What prospects for the young unemployed?
- 12 October 2011
- From the section UK
The number of young people out of work has reached a record high of almost one million, according to the latest unemployment figures. But what are the prospects for those under the age of 25 and without a job?
The youth unemployment total, which includes people in full-time education who are available and looking for work, increased by 74,000 to 991,000 between June and August.
Trained chef Rhys Harrison, 24, from Pontypridd, Rhondda Cynon Taff, has been unemployed since June.
He said: "I apply for jobs every day, and I'm registered with an employment agency but they don't ring me with any work.
"I've been unemployed before so I know how to deal with it, but it's worse for the 16-year-olds coming out of college. You end up with kids standing on street corners with nothing to do and getting into trouble."
During the time he was in employment, he said he worked with young people who were waiters despite them having qualifications in fields such as astrophysics and medicine.
Paul Henman, 24, from Luton, has two degrees but is failing to get any type of job at all.
He said: "I've been looking for a job for six to seven months. It is terribly frustrating, I'm not even looking at the industries I have degrees in as they have been hit hard by the recession.
"I want nothing more than to work. I have applied for sales positions in the retail industry, where I have eight years' experience, but I cant even get an interview."
Thomas Carey, 20, from Liverpool, is on the government's Work Programme scheme after struggling to find employment.
He said: "I left college and have not had a job since. The job centre is a hopeless, depressing place.
"I live in the Walton area of Liverpool where unemployment is way above the national average at 8.1%. I have now been placed on the Work Programme.
"I will have to see what change and difference it will make. I have been on the old schemes Labour introduced, which ultimately did not get me a job. I just now hope the new programme can help me."
Martin Pennington, interim chief executive of the Association of Graduate Careers Advisory Services, said the youth unemployment situation was a "concern for everyone".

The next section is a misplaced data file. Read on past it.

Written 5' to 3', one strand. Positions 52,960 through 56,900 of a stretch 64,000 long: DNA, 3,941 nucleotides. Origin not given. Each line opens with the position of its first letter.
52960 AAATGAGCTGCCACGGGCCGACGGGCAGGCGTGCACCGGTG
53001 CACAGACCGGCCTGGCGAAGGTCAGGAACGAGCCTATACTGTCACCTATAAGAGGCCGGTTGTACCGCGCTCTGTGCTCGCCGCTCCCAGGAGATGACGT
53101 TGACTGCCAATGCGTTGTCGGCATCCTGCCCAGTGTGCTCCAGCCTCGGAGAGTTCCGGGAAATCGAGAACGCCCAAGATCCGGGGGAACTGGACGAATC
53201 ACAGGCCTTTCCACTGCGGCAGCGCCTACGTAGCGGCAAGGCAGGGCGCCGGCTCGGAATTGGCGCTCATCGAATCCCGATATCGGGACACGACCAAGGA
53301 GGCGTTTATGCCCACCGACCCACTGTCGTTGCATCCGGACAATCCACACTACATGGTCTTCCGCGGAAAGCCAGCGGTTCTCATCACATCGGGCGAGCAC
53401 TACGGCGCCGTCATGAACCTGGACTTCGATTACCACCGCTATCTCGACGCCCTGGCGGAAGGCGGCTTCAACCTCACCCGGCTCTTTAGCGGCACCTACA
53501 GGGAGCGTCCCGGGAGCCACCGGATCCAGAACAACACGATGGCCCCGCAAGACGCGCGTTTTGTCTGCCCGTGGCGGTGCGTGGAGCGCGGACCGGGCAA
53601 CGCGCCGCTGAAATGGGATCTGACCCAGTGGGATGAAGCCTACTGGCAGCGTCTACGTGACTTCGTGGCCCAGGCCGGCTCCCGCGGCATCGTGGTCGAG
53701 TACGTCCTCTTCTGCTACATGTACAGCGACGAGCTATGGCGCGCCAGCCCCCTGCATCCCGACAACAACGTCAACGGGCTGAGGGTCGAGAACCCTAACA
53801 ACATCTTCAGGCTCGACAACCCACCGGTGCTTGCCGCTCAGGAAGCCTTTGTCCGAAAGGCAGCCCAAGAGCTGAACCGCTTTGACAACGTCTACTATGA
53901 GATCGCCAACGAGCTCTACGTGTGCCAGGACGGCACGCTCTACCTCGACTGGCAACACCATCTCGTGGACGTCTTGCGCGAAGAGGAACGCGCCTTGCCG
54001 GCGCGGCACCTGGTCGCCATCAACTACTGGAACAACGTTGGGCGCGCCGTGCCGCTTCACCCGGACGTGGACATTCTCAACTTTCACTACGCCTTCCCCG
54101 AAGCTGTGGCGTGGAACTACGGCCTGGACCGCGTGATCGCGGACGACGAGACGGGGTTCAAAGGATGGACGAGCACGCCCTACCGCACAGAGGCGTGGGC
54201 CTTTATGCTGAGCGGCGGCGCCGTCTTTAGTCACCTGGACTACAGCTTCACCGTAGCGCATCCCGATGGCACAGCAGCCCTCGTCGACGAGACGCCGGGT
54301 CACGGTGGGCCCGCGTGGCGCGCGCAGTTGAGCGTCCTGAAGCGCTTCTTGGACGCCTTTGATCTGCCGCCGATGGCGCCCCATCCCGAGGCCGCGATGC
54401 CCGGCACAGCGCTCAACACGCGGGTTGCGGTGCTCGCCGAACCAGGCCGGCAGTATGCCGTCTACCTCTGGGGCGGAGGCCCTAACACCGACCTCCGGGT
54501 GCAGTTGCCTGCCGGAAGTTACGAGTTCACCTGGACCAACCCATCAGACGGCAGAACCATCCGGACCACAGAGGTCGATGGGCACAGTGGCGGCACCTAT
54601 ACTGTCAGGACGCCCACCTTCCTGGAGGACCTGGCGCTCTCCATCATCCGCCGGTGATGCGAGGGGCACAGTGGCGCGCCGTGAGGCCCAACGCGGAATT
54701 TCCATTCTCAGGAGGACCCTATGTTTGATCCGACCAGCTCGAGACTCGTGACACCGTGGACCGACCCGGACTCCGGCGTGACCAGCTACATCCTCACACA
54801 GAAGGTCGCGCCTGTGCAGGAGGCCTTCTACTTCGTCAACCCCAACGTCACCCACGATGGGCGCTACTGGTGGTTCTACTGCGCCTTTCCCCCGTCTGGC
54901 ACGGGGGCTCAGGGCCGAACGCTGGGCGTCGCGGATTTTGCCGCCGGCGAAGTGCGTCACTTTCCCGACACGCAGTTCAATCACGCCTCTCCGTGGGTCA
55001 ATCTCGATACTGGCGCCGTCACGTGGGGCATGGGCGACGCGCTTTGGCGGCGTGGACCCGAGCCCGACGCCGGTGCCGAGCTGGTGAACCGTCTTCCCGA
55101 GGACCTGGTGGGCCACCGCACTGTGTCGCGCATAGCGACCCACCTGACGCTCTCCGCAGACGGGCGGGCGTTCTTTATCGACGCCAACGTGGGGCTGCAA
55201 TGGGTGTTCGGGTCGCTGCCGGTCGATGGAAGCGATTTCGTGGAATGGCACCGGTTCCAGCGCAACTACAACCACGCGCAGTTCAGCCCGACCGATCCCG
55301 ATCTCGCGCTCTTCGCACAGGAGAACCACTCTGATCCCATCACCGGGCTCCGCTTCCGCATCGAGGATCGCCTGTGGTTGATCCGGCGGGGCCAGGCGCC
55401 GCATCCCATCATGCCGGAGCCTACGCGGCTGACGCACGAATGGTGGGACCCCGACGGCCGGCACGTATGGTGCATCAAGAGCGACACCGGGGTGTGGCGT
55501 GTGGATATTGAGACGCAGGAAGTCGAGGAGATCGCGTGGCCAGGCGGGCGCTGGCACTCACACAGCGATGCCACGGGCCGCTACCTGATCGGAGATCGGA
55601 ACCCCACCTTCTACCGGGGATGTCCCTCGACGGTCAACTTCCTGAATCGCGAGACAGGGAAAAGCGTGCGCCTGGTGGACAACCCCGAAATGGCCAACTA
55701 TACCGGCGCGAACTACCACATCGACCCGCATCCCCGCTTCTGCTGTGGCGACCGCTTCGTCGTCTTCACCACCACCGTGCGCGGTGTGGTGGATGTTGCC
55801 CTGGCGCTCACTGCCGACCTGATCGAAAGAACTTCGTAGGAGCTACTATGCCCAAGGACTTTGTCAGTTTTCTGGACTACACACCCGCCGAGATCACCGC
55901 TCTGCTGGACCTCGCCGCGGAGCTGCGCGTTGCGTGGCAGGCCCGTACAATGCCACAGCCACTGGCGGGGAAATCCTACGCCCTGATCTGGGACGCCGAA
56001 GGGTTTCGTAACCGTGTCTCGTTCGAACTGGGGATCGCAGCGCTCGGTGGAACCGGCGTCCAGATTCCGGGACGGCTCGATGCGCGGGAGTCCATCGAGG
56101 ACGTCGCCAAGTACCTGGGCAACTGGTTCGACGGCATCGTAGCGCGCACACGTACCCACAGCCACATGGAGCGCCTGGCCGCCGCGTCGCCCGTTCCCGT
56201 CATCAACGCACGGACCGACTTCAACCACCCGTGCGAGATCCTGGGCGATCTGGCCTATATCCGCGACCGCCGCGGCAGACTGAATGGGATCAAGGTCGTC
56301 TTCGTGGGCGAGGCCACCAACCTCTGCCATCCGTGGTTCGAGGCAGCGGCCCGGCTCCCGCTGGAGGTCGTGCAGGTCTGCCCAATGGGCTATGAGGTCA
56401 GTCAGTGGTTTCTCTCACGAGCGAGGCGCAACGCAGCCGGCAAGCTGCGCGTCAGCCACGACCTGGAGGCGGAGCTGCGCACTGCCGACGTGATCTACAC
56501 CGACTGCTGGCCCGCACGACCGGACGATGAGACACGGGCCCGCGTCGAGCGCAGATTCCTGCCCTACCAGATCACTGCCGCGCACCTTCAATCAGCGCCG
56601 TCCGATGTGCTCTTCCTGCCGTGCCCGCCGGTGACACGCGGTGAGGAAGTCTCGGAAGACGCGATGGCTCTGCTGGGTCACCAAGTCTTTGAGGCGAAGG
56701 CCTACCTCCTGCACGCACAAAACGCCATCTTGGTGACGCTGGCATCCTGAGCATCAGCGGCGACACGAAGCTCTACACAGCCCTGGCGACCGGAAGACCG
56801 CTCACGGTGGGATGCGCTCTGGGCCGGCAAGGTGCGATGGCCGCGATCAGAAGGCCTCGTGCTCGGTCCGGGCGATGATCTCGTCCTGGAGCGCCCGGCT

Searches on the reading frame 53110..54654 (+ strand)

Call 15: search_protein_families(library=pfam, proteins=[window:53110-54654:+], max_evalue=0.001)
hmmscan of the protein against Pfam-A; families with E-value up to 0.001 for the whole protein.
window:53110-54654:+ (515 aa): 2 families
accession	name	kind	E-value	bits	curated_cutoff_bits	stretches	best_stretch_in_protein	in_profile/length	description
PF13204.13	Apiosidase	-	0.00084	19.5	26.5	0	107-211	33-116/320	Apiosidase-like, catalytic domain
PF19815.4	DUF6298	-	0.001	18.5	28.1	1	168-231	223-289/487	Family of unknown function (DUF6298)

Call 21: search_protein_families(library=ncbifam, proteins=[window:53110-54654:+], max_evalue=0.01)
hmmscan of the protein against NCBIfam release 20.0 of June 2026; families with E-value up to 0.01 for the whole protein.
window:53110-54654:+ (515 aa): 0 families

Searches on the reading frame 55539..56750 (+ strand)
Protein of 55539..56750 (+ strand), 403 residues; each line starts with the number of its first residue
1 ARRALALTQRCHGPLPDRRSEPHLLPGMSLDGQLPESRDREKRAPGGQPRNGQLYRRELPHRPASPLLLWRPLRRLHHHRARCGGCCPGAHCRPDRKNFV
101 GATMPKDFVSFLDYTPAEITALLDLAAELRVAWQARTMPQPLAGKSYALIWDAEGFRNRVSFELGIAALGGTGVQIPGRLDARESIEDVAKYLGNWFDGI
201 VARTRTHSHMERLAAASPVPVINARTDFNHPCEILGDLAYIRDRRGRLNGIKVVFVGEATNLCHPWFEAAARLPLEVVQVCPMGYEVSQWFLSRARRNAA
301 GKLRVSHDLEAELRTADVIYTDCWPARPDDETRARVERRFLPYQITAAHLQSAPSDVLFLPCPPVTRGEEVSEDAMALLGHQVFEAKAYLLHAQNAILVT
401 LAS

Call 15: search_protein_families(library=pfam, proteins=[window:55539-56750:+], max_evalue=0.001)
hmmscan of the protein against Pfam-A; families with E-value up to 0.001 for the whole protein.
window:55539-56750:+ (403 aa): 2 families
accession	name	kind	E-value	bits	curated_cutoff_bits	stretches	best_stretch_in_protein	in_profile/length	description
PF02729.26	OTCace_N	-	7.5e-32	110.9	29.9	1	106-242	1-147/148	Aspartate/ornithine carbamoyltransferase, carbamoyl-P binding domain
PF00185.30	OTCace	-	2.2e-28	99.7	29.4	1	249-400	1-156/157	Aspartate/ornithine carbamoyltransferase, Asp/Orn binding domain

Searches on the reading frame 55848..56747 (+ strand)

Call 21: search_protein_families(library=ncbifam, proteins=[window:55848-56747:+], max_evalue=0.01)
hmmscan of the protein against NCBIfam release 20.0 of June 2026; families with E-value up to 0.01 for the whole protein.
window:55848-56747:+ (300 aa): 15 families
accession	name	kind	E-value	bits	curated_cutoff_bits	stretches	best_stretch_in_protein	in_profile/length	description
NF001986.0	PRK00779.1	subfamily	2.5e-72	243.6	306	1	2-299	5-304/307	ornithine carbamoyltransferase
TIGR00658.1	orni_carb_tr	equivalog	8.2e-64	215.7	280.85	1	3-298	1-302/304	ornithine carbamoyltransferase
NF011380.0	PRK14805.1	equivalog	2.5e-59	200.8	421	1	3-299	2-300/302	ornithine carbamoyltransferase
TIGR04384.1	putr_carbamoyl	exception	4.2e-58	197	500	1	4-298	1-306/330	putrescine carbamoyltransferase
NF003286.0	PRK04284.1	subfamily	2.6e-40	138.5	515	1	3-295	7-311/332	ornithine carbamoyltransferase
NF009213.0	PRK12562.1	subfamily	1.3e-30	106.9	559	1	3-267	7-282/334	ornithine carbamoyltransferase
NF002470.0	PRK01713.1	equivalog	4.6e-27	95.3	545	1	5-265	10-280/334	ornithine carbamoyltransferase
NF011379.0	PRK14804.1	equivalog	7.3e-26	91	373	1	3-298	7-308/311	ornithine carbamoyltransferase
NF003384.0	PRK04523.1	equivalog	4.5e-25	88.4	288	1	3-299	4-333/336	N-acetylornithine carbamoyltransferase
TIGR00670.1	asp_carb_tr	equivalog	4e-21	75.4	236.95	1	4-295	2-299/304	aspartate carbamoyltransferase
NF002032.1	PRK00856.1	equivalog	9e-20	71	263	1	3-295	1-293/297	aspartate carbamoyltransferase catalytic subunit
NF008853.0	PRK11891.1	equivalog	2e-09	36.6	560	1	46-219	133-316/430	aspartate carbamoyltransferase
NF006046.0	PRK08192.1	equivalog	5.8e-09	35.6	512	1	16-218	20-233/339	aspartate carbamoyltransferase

He said statistics backed up stories about some university leavers taking jobs for which they were greatly overqualified.
But he added it was often a short-term situation for the individuals concerned and a stepping stone to something better.
"Graduates feel the jobs market is tight at the moment," he said.
"There is an issue in the way it's played out in the media and what that can often lead to is a feeling there's no point to applying for a job, but actually it's not as bad as that.
"I'm not in anyway trying to undermine the seriousness of the problem but particularly graduates do need to remember that they have advantages in the jobs market."
Youth charity The Prince's Trust said calls to its helpline had more than doubled in the past six months.
Chief executive Martina Milburn said: "The number of unemployed young people is now almost twice the population of Manchester.
"If we fail to tackle youth unemployment now, we risk losing this talent forever which would be a tragedy."
Live at home
The campaign group Youth Fight for Jobs is conducting a 330-mile march of young unemployed people from Tyneside to London calling for more help for the jobless youth.
They will arrive in the capital for a demonstration next month.
The protest echoes the Jarrow March of 1936 when 200 jobless men marched to London.
Youth Fight for Jobs said even those who were well qualified today were feeling the pressure, with 83 graduates for every graduate vacancy.
Claire Laker-Mansfield, from the group, said: "I recently graduated from university and most of my friends are doing anything they can to get a job.
"Many people with a good degree are working in a supermarket on the minimum wage while they've got £20,000 of student debt which they can't pay off because they're not earning enough."
She said a lack of a job and cuts in housing benefits were "infantilising a generation" by forcing many young people to live at home with their parents.
"A lot of young unemployed people feel they get a bad press. They're labelled as lazy or scroungers, but the vast majority want the opportunity to work and do something positive for society," she said.
"They want the opportunity to have a job and but they feel it's something that's being denied to them.
"Applying for hundreds of jobs and not even getting as far as an interview - the frustration that that brings because you know you could be doing a job."